We are not sleeping because of division among traditional authorities – Mbumba

Nangolo Mbumba

President Nangolo Mbumba says senior government officials are unable to sleep at night due to the incessant division among traditional authorities in the country.

Mbumba made the remarks at Keetmanshoop during a meeting with traditional authorities from the Hardap and //Kharas regions yesterday.

The president is on a four-day visit to the //Kharas region to introduce himself to traditional authorities, officiate at the University of Namibia Southern Campus graduation, visit Lüderitz to familiarise himself with the establishment of the green hydrogen and ammonia project, and to undertake a visit to Shark Island.

Mbumba said traditional authorities should not think for one moment those in senior government positions are satisfied when they see the developmental losses and animosity among tribal communities that form the basis of the ‘Namibian House’.

“You are cousin against cousin, brother against brother and sister against sister, because of these succession races for chieftainship. Don’t think that we in government enjoy you being divided. We are not sleeping well, knowing you have these problems,” said Mbumba.

There are only nine recognised traditional authorities in the Hardap and //Kharas regions.

In the //Kharas region, they are: The /Hai-/Khaua Traditional Authority, Vaalgras Traditional Authority, Blouwes Traditional Authority, !Aman Traditional Authority and Bondelswarts.

In the Hardap region, they are: The Afrikaner, Witbooi, !Khar-Khoen and Kooper Traditional Authorities.

Among these are also legal disputes that are currently in the courts, like the Witbooi and Blouwes traditional authorities, and others like the !Aman Traditional Authority that are in the process of voting for a new leadership.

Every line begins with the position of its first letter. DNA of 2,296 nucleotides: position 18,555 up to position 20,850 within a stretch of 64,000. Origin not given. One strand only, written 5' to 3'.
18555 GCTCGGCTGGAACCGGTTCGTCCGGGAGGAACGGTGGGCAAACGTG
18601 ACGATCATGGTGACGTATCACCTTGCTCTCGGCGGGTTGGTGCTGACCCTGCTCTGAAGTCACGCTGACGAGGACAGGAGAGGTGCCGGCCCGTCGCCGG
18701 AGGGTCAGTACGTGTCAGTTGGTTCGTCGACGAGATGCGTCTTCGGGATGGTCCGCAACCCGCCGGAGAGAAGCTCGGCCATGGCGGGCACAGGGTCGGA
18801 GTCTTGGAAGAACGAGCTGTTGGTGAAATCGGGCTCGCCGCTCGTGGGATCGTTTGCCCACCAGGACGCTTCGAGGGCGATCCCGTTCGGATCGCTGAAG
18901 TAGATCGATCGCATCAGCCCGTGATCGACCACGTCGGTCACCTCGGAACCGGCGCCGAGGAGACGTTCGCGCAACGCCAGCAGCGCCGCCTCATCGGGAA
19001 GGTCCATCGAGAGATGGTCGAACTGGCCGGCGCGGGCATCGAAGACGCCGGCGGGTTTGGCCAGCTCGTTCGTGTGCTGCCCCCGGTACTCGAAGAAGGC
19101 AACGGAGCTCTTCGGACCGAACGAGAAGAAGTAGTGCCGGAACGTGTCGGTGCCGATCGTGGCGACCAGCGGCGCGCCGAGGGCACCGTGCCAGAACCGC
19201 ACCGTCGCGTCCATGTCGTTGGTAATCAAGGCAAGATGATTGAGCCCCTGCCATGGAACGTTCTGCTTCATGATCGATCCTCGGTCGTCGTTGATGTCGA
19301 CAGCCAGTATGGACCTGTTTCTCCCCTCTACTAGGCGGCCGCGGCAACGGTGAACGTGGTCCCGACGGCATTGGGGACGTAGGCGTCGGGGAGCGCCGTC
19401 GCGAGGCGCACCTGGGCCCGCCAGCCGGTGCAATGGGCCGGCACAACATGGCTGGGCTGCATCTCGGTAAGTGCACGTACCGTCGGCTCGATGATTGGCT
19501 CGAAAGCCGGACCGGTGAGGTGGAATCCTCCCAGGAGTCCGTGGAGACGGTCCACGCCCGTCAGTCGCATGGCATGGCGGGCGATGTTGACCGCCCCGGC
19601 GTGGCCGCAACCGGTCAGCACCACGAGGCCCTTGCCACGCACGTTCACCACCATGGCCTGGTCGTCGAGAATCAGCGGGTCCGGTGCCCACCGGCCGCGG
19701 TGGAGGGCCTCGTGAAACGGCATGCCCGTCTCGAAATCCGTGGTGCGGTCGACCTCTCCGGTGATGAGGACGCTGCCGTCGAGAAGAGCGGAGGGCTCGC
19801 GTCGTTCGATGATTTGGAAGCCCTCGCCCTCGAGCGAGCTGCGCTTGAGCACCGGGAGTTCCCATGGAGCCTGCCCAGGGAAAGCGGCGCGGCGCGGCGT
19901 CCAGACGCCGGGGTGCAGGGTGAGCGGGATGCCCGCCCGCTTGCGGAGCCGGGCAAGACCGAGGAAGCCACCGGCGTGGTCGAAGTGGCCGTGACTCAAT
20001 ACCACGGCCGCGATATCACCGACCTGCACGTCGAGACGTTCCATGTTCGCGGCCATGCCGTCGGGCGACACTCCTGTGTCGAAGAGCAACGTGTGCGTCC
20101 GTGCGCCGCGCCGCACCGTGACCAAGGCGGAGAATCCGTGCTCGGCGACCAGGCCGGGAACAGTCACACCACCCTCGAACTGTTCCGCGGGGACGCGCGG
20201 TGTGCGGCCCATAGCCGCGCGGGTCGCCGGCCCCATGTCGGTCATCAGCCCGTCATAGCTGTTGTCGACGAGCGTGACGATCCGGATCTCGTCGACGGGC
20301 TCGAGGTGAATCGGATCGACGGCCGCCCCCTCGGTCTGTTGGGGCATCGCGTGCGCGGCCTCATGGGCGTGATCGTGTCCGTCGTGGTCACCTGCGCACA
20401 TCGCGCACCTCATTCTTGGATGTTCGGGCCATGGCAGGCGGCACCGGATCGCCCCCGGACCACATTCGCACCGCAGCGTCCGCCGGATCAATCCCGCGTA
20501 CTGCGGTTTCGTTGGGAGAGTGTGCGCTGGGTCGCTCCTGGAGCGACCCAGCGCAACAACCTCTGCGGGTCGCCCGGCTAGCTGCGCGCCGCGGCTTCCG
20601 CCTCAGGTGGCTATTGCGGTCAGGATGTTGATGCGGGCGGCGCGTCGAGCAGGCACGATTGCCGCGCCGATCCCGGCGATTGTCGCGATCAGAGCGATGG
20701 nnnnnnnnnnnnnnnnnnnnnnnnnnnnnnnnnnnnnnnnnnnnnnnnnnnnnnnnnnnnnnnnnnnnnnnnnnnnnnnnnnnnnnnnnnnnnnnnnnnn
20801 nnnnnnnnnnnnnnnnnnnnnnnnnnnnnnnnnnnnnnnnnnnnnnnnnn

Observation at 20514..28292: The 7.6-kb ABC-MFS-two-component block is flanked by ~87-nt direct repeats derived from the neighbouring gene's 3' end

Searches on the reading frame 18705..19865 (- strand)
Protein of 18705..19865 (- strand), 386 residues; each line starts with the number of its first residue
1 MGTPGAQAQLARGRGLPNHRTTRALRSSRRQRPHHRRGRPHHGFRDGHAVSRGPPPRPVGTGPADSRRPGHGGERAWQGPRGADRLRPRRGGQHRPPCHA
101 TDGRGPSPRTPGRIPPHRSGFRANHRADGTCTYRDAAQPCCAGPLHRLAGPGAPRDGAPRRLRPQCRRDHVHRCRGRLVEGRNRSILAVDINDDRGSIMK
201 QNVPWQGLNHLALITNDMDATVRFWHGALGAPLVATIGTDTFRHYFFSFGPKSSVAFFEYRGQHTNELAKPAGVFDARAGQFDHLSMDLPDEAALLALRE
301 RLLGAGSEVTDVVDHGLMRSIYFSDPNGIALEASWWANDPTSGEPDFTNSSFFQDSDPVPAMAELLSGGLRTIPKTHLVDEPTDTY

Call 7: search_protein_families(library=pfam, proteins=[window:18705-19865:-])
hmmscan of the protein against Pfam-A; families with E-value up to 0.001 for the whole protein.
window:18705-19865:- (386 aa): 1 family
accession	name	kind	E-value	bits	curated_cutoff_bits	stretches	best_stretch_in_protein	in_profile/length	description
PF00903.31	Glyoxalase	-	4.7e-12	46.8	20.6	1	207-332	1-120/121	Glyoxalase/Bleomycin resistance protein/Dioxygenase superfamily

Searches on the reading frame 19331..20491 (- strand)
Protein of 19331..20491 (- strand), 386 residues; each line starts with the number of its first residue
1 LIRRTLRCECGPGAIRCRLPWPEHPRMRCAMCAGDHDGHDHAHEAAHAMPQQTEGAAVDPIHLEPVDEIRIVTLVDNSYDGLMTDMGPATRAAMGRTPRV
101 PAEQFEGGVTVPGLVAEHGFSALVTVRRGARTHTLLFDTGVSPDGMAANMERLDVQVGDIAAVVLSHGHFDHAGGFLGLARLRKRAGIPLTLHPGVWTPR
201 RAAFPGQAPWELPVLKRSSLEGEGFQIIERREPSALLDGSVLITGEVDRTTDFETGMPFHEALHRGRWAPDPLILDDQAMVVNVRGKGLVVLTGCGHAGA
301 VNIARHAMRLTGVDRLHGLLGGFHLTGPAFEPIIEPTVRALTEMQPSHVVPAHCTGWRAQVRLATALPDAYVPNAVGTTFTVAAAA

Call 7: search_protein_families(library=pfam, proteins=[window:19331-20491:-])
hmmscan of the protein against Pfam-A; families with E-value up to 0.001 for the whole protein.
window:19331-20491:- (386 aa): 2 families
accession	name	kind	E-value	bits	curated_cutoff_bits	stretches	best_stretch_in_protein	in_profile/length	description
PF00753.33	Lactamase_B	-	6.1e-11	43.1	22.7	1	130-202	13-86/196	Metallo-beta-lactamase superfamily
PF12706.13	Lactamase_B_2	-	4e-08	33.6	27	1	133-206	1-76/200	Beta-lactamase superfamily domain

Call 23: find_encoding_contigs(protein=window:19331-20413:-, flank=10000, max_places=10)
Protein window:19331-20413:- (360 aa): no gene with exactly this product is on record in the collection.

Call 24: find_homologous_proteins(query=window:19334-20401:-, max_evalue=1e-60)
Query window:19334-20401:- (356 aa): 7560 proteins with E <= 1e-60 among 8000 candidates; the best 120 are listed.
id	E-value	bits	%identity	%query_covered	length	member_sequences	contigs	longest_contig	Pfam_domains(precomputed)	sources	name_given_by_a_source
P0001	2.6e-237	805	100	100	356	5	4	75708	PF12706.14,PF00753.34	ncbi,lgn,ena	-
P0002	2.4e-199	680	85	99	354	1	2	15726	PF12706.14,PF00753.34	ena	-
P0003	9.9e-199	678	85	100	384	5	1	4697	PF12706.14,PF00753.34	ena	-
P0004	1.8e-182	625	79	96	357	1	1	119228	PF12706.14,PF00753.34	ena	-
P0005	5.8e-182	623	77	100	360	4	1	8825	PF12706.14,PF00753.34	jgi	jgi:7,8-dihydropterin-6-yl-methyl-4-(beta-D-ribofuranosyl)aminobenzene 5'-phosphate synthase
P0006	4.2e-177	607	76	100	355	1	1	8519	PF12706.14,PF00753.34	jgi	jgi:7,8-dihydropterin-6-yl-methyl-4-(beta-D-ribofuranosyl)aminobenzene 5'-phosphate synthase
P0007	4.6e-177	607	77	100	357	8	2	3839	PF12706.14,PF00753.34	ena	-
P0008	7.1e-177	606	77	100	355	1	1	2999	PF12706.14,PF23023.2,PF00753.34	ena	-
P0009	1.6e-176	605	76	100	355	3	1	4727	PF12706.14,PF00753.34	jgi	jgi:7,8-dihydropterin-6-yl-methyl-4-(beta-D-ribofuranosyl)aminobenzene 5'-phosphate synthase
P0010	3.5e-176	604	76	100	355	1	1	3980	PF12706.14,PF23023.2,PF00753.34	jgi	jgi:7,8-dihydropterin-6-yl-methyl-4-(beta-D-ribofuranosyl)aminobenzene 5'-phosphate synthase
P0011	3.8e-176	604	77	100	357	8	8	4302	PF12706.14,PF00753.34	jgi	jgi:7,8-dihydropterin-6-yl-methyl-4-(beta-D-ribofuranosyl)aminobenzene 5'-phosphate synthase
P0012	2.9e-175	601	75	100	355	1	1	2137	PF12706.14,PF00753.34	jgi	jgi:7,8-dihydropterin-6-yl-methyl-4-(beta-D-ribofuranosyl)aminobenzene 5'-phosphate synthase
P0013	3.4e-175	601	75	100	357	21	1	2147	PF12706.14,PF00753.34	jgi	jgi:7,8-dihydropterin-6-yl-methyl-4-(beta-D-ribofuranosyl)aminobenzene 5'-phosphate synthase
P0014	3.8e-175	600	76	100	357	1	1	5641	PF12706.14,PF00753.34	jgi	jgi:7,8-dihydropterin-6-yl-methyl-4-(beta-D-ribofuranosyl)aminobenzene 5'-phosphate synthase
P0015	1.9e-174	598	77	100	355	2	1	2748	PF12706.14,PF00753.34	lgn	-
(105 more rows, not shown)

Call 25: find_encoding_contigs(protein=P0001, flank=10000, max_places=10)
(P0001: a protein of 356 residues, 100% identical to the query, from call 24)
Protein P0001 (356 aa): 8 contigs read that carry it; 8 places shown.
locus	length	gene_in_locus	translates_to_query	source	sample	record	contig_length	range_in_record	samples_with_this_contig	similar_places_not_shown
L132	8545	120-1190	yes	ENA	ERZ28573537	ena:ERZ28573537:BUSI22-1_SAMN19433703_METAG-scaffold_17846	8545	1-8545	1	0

Nobody in Namibia has the power to tell traditional authorities who should be their chiefs, only their own tribal communities can make that decision, said the president.

Mbumba called on the traditional leaders to ensure their children receive education up to tertiary level by encouraging the youth not to be satisfied with Grade 10 or lower education qualifications.

He said education has become more prominent in light of the establishment of the green hydrogen and ammonia industries in the country that require engineers to build and run the plants.

“This industry cannot be run by people looking after livestock or cattle herders. And we also do not want to import engineers from South Africa or Botswana to take up these jobs. We want these jobs to be taken up by your children,” said the president.

During the meeting it came to light that during the second round of scholarships for green hydrogen, few inhabitants from the Hardap and //Kharas region were successful and not a significant enough number to make a dent in the quest for inclusion of the southerners, in the industry being established at their doorstep.

However, Mbumba announced that an education fund has been established for the Hardap and //Kharas regions through which pupils can study engineering and geology, among other fields in the oil and gas industry, and be considered in the upcoming scholarship rounds.

He noted that this month, Namibia will be hosting King Philippe of Belgium, due to the strides the country has made to become a front-runner in green hydrogen and ammonia production.

This augurs well for the plans of the Conference of the Parties’ agenda to decarbonise and move more towards cleaner energy.

“These people are not coming here because of me, Mbumba. They are coming because we have the energy of the future. But when they come, you, the elders, the traditional authority leaders, must tell them to do the establishment of the industry well, because this industry should be for your children and the generations to come.

“Let’s stop doing things only for ourselves. Former president [Hage] Geingob always said whatever he is doing is not for him, but to make Namibia a better place, and he got recognition for what he did. Let us not only get recognition for carrying the surnames of our ancestors, but for what we have done in our current generation to uplift the living conditions of our people,” said the president.

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